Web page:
A Jewel of Baie St. Paul by Franklin Arbuckle
Above is a photo of an excellent composition of the jewel of Charlevoix County, Baie St. Paul by Franklin Arbuckle. In the absence of a date, judging from the development of Baie St. Paul, or lack thereof, I speculate it from the later years of his Montreal days (1940-58). Views of the region have seduced artists now for over a century and a half. Franklin Arbuckle joins W.H. Clapp, Clarence Gagnon, Randolph Hewton, Fred Hutchison, A.Y. Jackson, Robert Pilot, René Richard, Goodridge Roberts, Henry Sandham, Jori Smith, and Fred Taylor in his appreciation of the vistas that Charlevoix offers.
Franklin Arbuckle, “Archie” as he was addressed by friends, created a body of work over a career spanning 65 years. In the path of the Group of Seven, Archie painted Canada, east to west and north to south, beginning about the time the Group evolved into the larger Canadian Group of Painters. His oeuvre of paintings is a rich interpretation of the beauty of the Canadian landscape.
Arbuckle studied at the Ontario College of Art (O.C.A.) for two years. There, his teachers included J.E.H. MacDonald, Fred S. Haines, J.W. Beatty, Arthur Lismer, and his future father-in-law, Frank H. Johnston. He was awarded scholarships and honours both years, after which the school principal, J.W. Beatty told him that he had all the abilities the school could teach and that he should move forward with his artistic career, not bothering with the conventional third year of study for graduation. Hence, he left the college and in 1930 and opened a studio of his own.
Even though, throughout most of his career, Archie lived in Toronto, he did make Montreal his home for 18 years from 1940. His achievements and awards were numerous. He was a member of the O.S.A., R.C.A., and President of the R.C.A. from 1960 to 1964.
When I knew Archie, he was still teaching at the O.C.A. where he continued long after a conventional retirement age. Archie was known to be an excellent and inspirational art teacher, explaining why the college kept inviting his return. Claude A. Simard, R.C.A., a highly talented artist in his own right and a gentleman that we had the pleasure of representing, had been one of Archie’s students at O.C.A.. He spoke of him with enormous respect and even reverence.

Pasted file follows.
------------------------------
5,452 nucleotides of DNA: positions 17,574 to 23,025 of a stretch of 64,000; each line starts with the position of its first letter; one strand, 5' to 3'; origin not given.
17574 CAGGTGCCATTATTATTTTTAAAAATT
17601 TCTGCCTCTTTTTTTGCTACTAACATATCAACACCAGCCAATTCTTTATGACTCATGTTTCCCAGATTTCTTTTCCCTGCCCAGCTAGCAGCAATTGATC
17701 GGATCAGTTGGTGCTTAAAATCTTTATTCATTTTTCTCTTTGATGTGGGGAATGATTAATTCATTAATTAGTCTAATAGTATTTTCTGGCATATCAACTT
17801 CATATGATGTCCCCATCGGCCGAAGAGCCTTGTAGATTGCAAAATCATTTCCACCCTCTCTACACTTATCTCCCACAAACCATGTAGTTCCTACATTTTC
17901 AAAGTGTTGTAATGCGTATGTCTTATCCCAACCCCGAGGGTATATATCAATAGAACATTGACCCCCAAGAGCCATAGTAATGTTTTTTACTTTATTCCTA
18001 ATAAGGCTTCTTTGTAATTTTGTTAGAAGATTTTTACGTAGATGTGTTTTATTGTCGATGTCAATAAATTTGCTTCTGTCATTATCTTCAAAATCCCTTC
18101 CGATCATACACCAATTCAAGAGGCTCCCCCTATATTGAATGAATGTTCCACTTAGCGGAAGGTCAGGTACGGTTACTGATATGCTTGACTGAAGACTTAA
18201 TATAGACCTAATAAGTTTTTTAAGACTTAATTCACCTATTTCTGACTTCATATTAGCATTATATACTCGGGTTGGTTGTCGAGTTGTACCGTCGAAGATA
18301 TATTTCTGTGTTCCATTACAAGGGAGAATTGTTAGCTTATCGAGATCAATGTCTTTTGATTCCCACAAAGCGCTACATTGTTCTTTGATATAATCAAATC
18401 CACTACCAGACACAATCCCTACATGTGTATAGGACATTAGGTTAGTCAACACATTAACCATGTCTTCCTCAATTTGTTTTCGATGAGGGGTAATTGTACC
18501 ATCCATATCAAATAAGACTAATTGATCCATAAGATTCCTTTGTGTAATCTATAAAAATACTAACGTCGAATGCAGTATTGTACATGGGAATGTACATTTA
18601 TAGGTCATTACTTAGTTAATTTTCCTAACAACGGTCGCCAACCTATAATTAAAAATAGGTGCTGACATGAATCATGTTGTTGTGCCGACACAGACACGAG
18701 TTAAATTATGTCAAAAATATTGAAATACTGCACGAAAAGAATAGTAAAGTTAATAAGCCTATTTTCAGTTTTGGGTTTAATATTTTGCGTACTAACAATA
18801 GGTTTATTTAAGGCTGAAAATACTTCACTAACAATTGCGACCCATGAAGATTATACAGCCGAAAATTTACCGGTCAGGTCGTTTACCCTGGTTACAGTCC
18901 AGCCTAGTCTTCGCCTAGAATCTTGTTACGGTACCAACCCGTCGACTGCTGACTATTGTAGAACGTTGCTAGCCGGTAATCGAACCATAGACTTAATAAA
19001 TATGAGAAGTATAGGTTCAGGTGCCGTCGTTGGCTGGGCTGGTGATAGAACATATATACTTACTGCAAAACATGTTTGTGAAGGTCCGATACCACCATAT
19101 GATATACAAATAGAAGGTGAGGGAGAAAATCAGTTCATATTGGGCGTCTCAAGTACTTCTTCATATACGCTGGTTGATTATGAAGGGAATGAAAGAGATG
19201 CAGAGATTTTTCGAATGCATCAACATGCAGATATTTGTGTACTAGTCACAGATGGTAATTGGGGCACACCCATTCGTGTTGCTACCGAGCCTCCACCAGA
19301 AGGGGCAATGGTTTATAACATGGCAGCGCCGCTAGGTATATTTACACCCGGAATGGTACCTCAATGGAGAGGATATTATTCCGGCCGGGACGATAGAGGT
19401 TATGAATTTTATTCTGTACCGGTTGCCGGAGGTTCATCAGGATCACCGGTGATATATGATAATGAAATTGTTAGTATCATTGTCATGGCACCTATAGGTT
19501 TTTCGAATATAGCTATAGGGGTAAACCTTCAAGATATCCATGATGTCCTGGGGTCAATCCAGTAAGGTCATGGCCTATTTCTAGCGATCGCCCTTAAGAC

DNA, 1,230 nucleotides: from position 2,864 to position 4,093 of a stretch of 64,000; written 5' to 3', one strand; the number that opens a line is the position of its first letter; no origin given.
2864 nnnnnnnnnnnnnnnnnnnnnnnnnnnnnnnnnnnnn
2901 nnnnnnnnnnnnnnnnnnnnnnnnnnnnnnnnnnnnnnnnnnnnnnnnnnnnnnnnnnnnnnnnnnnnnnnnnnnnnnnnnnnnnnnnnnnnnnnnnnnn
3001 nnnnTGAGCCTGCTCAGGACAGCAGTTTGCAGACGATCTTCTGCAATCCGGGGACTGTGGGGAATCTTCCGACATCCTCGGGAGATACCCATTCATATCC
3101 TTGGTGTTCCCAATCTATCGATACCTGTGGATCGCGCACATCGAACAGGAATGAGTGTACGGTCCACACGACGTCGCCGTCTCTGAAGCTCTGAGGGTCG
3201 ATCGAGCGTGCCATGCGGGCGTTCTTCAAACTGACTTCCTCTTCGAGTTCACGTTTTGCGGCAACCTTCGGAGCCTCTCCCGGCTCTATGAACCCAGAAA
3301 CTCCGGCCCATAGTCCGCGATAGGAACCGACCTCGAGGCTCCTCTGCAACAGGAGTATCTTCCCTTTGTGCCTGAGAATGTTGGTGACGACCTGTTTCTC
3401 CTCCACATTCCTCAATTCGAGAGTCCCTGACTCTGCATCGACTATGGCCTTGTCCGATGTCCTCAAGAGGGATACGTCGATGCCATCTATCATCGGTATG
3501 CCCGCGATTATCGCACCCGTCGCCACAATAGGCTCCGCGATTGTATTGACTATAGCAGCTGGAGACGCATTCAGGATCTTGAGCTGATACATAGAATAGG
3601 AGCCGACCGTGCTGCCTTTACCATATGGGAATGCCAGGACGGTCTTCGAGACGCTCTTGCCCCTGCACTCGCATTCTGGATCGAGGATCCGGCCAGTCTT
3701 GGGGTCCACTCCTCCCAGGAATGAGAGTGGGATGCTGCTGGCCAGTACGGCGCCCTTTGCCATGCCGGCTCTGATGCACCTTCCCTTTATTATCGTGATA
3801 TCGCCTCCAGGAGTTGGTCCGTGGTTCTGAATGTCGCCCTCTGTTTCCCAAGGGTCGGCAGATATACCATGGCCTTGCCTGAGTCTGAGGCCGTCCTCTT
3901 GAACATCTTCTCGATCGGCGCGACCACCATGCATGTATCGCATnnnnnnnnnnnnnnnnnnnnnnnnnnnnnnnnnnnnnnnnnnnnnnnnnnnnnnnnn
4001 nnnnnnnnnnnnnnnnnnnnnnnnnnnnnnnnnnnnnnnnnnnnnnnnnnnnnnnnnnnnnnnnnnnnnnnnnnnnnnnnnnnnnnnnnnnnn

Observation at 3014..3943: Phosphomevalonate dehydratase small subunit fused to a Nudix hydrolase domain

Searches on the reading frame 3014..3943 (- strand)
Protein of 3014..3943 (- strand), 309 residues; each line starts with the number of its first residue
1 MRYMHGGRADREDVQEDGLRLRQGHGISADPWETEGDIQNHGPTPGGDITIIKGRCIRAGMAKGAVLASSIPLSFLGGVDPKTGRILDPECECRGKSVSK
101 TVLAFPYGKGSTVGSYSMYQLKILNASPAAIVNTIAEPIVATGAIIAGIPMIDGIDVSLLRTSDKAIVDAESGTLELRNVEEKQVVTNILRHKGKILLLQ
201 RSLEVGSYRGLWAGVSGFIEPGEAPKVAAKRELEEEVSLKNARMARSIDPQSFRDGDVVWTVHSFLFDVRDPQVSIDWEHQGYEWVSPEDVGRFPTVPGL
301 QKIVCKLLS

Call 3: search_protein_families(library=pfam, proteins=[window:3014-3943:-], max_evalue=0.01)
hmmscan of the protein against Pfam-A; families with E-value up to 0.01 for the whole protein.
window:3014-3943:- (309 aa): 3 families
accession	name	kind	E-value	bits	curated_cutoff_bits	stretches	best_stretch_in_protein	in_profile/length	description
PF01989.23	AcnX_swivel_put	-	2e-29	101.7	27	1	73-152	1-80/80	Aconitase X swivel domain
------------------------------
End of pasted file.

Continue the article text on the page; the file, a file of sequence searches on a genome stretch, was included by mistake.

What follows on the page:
Galerie Walter Klinkhoff held several solo exhibitions for Franklin Arbuckle. It is noteworthy that in our experience, these exhibitions were attended by more artists than any others that we hosted, occurrences that serve as a particularly moving example of the high esteem in which Archie was held by his peers. One distinguished Canadian artist, John Little, usually shy and reclusive, extraordinarily attended Arbuckle’s vernissage for an exhibition we held in 1981 (or maybe it was '82), when he confided to me, "Since the crib, I dreamt of being a Franklin Arbuckle.” It is not coincidental that we have included a photo of our Arbuckle flanked by a fine Little.
Arbuckle's Baie St. Paul hung beside John Little's Patinoire - Lane Behind Rue de Bullion, 1989 at Alan Klinkhoff Gallery in Toronto.
Not only was he an important and influential artist, acclaimed illustrator and art teacher, Archie was also gregarious, such fun to be with, with a great sense of humour. For a number of years, when Archie would visit his Montreal family for the Christmas holidays, his son-in-law, the late Mr. Peter Quinlan, generously invited me to join he and Archie for a lunch at Peter’s University Club of Montreal. My recollections of Archie include a festive celebration in his honour by members of the Arts and Letters Club in Toronto, probably 30 years ago, with the Club’s walls an exhibit of watercolours painted on a recent trip to Italy.
Even the most brief biographical sketch need mention Archie’s wife, Frances-Anne Johnston, a gifted and successful artist in her own right, and her father, founding Group of Seven member Frank Johnston.
There is a credible rumour that there may be a museum exhibition impending combining the work of the three. We look forward to further news.